A trust could help you transfer your property and assets to your heirs quicker than through a will. As noted by Kiplinger’s Personal Finance, a will requires probate court involvement that oversees the transfer of assets to heirs.
If you own complex properties, for example, probate may last several years until your heirs take ownership. By creating a trust, however, you may transfer your property to it during your lifetime.
Assets that you may transfer to a living trust
A living or revocable trust offers property owners the ability to protect their assets both while alive and after death. Once executed, you may transfer certain types of assets to your trust. Real estate that you own may transfer to a trust and could include your current residence.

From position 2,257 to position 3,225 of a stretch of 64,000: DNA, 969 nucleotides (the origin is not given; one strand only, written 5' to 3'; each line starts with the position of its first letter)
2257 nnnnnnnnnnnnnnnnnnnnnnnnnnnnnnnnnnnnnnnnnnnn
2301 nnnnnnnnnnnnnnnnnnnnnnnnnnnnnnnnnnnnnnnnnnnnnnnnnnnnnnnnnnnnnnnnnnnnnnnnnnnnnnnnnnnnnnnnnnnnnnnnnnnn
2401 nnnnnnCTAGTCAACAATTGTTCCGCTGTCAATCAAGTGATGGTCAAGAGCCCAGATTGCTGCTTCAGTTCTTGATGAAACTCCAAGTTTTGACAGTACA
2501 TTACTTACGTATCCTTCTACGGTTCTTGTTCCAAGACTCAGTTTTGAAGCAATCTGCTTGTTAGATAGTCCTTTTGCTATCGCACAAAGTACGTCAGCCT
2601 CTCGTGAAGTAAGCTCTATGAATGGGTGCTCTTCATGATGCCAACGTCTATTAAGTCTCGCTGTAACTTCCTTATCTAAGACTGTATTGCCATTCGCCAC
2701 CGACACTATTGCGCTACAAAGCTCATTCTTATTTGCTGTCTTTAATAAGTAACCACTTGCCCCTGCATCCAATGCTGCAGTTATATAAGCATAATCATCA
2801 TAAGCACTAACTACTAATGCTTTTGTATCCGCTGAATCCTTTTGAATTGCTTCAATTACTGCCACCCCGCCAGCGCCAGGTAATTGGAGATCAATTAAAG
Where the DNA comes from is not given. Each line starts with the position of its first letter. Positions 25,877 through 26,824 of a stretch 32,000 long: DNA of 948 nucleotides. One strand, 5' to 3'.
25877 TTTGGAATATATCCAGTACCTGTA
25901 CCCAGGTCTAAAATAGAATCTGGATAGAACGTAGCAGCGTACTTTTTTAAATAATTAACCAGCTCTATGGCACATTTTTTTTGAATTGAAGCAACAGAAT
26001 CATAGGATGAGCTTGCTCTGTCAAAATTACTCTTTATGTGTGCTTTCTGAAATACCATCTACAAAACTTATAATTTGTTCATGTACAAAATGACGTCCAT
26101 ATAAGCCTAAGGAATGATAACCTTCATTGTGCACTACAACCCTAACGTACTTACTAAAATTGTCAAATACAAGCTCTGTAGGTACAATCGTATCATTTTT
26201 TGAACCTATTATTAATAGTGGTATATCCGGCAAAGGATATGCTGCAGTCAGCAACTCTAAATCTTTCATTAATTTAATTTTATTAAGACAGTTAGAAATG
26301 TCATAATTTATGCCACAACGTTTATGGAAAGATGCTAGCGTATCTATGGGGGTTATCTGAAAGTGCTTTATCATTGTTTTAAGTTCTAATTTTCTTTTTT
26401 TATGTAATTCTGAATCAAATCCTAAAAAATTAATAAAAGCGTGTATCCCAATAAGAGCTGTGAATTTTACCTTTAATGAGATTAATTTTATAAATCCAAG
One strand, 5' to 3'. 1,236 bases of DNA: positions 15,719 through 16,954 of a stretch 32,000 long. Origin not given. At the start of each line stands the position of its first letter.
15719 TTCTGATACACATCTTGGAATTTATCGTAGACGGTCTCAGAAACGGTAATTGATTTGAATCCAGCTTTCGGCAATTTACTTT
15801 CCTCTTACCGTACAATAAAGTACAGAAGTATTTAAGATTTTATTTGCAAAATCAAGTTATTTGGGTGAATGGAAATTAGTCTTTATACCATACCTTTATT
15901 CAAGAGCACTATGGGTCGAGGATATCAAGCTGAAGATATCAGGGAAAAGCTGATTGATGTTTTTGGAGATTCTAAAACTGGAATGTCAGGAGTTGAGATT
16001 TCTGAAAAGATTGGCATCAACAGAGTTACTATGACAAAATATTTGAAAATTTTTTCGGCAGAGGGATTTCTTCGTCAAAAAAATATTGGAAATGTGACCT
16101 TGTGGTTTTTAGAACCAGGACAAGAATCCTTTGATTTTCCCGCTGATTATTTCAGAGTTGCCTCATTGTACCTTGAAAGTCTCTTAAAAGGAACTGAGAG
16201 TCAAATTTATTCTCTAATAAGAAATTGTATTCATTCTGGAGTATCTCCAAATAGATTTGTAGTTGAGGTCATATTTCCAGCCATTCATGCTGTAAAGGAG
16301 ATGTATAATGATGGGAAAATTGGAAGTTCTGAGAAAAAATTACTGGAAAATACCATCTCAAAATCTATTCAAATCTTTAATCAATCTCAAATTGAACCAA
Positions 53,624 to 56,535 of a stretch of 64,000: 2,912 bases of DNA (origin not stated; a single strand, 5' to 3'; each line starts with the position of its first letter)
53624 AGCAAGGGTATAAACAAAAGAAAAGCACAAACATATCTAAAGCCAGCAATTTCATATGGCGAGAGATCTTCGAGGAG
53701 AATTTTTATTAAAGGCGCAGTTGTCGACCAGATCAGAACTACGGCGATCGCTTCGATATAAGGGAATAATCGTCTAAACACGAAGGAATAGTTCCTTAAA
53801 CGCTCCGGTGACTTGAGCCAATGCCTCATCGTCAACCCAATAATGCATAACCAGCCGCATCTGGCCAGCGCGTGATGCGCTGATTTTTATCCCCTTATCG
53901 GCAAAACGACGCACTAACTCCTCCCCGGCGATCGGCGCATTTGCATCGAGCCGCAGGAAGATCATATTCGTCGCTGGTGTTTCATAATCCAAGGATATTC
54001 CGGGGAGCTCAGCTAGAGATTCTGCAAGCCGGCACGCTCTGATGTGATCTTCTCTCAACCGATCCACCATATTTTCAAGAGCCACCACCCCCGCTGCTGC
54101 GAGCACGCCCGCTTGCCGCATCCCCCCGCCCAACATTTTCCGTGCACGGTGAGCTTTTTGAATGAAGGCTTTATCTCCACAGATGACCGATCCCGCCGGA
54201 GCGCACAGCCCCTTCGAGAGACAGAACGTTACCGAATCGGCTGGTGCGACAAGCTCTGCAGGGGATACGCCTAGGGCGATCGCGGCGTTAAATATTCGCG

Trusts may hold deeds to oil, gas or mineral rights. A living trust could also contain financial assets such as bank or money market accounts. If you own stocks or bonds, you may transfer them to your trust. To add funds after death, some individuals name their trust as a beneficiary to their life insurance policies. A trust could include specific instructions outlining how a trustee could spend or use the funds.
Trusts could bring property owners more advantages than wills
If you become ill or incapacitated, your trust’s documents may name a trustee and outline instructions for that individual to take over your affairs. After your death, the beneficiaries named in your trust documents may benefit from your trust’s assets without going through probate.
Wills become public records when submitted to probate. Because trusts remain private, your assets may stay private after you die.